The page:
As examples – extended shackles, body lifts, larger tyres, different front seats than origina etc?

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  2. Todd Porter

    Hi 4 x 4 . My Wildtrak is insured with you under business insurance . What if one day I decide to pack up the family and tow a caravan around Australia for a year ?? Would I be 100% covered even though the Wildtrak for that travelling year is not being used for a business purpose but family trip (so personal trip not business ) ??

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      Kalen

      Hi Todd,

      With that change is circumstances yes you will be fine. But if you were doing the reverse, ie going from personal to business then you’d need to let us know.

      Cheers

  3. Tony

    Hey guys. This series is excellent!
    Just chatting this morning with Peter who put me on to 4×4 and observing “what other insurance company has taken the time to outline the areas ‘not covered'”
    Regards
    Tony

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  4. Dave

    I use my ute in my bricklaying business carrying tools and equipment to site as well as private use, how would this usage be classed? Cheers

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  5. wayne meehan

    why do I have to put in a start date for the quote when I am only enquiring to the cost of insuring my vehicle

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      Kalen

      Hi Wayne,

      Good question – this just helps in case you want to start it later on. It’s fine to put a dummy date if you are only quoting.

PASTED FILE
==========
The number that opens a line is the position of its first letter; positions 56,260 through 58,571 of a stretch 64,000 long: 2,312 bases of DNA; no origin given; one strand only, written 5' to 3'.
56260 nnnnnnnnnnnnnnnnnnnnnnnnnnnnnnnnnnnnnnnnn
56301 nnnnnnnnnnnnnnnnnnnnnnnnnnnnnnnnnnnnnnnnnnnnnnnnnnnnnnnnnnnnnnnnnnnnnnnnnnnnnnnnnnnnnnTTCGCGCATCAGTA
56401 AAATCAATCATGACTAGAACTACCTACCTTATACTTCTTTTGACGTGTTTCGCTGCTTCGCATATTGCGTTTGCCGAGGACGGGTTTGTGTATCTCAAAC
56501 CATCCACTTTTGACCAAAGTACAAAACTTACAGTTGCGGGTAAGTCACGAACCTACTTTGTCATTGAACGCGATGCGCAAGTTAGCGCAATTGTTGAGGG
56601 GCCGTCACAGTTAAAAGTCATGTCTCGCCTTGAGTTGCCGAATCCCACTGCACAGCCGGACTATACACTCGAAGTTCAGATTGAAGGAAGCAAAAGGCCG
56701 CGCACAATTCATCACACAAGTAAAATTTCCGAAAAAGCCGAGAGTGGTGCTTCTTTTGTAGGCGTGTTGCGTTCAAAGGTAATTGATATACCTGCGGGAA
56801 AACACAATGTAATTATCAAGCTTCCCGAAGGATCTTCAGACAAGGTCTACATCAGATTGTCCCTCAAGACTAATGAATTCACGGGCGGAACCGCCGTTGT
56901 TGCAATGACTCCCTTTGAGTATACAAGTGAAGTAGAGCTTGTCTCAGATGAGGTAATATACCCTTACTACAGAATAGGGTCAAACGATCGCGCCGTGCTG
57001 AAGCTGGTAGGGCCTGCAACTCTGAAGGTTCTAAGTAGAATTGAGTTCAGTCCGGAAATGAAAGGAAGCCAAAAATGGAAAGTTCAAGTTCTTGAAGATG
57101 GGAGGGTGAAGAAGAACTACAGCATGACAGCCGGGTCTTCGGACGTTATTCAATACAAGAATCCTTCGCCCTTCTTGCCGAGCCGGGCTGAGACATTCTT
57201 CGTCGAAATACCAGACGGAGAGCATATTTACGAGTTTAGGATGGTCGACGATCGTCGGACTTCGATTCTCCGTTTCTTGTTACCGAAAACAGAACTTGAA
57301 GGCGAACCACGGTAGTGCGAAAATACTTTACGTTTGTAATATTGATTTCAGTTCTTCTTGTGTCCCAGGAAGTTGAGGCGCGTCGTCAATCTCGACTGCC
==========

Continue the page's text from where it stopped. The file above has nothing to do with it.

Cheers

  6. Joseph Zadro

    Hi Kalen..
    I read with interest a comment on premiums valuations.
    I understood from that coment that eg you would value a bullbar (and any other accessory )at market value and charge premium accordingly , but in the event of a claim you would
    Deprecate its value at its current age. Does that infer that every policy birthday i should devalue and pay a lesser premium.

    Great forum. From my next insurer.

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      Author
      Kalen

      Hi Joseph,

      Thanks for making contact.

      Your accessory/modification value is provided by you to us during the quote process. Sometimes we will ask you to provide us with photos and a list to substantiate the value you have suggested. In the process of assessing the photos at this quote stage, we may depreciate the overall value. Now, if you were to lose the whole vehicle, to something like theft or fire, or it was deemed a total loss as a result of an accident, we would ask you to provide us with some sort of proof of ownership. Obviously items that are openly visible in photos at the quote stage (if we asked for them) are easily determined. But items that cannot be seen as readily we ask for receipts, photos, manuals, warranty document, anything to help substantiate them being on the vehicle.

      We don’t depreciate the values of accessories or modifications at claims time no, but as stated above, we’d need to substantiate somehow that the part was actually in your possession as per your disclosure to us at the beginning of the policy.

      Res assured, we will always suggest different ways to substantiate rather than simply remove value. To give you an example, recently we talked a customer through his diff lockers and he realised he’d bought them from a particular retailer – he was able to go there and have them dig up the receipt from 2 years prior! In another case, a customer had built custom drawers himself – we talked through the specification of the build and agreed to a value of worth.

      Hoping that answers your question

  7. Andy H

    Hi there,
    I have a Nissan D22 4 door 4×4 str. It was 18 months old when i bought it (YOM 2013). I was insured with the RAC with a previous vehicle but when asked for a policy, the RAC would insure me as the safety rating did not meet their standard. Why is this so when the vehicle was a fairly new vehicle?

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      Kalen

      Hi Andy

      That’s quite bizarre and not something we have ever heard before.

      I wonder what they do with other vehicles of the same vintage and of the same crash ratings ect?

      Again, bizarre!

  8. Pingback: When am I not covered – Issue 4 - CLUB 4X4